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Streaming Giant Netflix Reports a Solid Third Quarter

Despite a rough start to the year, Netflix is rebounding with a strong content slate, a new ad-supported tier, and plans to continue improving the user experience.

Yesterday, streaming giant Netflix reported a positive third quarter, slightly exceeding their own forecast. The company saw increases in revenue, operating income and membership. The streaming giant attributed some of their success to popular new content including Monster: The Jeffrey Dahmer Story, Stranger Things Season 4, Extraordinary Attorney Woo, The Gray Man and Purple Hearts.

“After a challenging first half, we believe we’re on a path to reaccelerate growth. The key is pleasing members. It’s why we’ve always focused on winning the competition for viewing every day. When our series and movies excite our members, they tell their friends, and then more people watch, join and stay with us,” Netflix said in their October 18, 2022 shareholder letter.

Third-quarter financial highlights include the following:

  • Netflix had revenue of $7.9 billion, a 5.9% increase year-over-year. The company attributed this increase to a 5% increase in average paid memberships and a 1% increase in average revenue per member (ARM).
  • Operating income was $1.5 billion, and operating margin was 19.3%. Netflix had projected an operating margin of 16%.
  • Net income for the quarter was $1.4 billion, or $3.10 diluted earnings per share.
  • Netflix saw an uptick in membership, growing to 223.09 million members, a 4.5% increase year-over-year, and up from 220.67 million members in the second quarter of 2022. This equated to 2.41 million net additions for the quarter.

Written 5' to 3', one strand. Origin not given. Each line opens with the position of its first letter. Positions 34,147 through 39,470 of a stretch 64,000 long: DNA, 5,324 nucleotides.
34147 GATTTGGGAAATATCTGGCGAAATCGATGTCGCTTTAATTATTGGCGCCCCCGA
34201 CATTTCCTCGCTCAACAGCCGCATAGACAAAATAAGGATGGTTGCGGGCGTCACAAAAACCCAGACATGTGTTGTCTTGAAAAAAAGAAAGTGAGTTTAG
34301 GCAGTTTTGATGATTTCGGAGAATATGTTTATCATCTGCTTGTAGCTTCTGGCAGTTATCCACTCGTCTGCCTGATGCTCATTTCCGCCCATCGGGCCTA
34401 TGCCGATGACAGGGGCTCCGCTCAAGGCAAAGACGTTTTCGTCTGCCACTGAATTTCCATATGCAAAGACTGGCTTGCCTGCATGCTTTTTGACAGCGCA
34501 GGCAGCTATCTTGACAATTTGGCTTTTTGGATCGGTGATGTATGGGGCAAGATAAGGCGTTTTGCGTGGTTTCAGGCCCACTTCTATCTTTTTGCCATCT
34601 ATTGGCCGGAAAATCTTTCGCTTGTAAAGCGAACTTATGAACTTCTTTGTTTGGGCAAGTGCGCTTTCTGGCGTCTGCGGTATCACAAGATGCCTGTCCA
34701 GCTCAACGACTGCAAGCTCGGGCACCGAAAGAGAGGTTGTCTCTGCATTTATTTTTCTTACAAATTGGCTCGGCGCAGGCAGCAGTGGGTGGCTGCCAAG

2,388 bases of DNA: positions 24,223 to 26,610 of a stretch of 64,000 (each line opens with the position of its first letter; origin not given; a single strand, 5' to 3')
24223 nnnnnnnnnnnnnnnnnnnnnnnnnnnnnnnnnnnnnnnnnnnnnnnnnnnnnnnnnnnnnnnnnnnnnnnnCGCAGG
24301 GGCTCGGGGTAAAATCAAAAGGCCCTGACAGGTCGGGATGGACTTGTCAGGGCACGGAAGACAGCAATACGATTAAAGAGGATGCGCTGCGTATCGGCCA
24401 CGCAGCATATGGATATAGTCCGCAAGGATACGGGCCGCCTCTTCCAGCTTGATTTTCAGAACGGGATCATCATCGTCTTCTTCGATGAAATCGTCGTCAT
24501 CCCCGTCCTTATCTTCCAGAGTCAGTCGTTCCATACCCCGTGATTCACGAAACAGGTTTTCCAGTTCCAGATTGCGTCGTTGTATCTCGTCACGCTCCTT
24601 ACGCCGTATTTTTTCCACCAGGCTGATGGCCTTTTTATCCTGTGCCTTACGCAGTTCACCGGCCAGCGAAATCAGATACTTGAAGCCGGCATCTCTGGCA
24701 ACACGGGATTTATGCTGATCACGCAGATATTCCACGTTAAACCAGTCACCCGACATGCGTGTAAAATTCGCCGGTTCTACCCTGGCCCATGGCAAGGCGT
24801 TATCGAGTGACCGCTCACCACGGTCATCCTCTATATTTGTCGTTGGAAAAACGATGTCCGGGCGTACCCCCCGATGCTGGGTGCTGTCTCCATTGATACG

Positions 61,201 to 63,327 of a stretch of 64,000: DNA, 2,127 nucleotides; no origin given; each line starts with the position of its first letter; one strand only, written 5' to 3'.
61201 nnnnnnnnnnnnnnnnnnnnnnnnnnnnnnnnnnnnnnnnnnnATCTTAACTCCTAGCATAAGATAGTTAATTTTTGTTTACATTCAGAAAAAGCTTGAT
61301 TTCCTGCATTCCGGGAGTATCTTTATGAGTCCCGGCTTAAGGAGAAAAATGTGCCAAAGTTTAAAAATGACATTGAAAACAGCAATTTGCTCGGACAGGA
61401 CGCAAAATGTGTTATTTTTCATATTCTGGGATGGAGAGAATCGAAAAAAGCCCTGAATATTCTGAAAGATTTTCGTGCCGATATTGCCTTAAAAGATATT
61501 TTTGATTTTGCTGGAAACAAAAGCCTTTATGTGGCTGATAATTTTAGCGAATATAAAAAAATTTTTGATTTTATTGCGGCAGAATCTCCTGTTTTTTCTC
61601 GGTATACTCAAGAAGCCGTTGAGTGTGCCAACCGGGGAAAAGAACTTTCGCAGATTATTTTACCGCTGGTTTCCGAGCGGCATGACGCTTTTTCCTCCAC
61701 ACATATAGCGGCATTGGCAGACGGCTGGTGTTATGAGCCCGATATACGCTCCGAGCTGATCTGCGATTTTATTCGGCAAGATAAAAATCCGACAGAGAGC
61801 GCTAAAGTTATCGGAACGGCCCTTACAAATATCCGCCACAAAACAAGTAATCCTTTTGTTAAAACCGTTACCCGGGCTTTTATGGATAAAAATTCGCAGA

Fourth-quarter forecast

The company provided the following guidance for the fourth quarter of 2022.

  • Revenue of approximately $7.8 billion
  • Paid net additions of approximately 4.5 million members, based on usual seasonal shifts along with a strong slate of content which will be offset by the changing economy
  • Operating margin will be around 4%, compared to 8% for the same period last year. The fourth quarter is usually Netflix’s lowest operating margin quarter of the year because it is the largest in terms of content and marketing spend.

Higher engagement than every other streamer

In the company’s shareholder letter, the streaming giant revealed that they have higher engagement that any other streaming service, and there’s still room for growth. They provided the following statistics:

  • In the U.K., Netflix accounts for 8.2% of video viewing, 2.3x Amazon and 2.7x Disney+, according to BARB as of September 2022.
  • In the U.S., Netflix accounts for 7.6% of TV time, 2.6x Amazon and 1.4x Disney+, Hulu and Hulu Live, according to Nielsen as of August 2022.

Other quarterly highlights

Netflix shared additional quarterly highlights, including the following: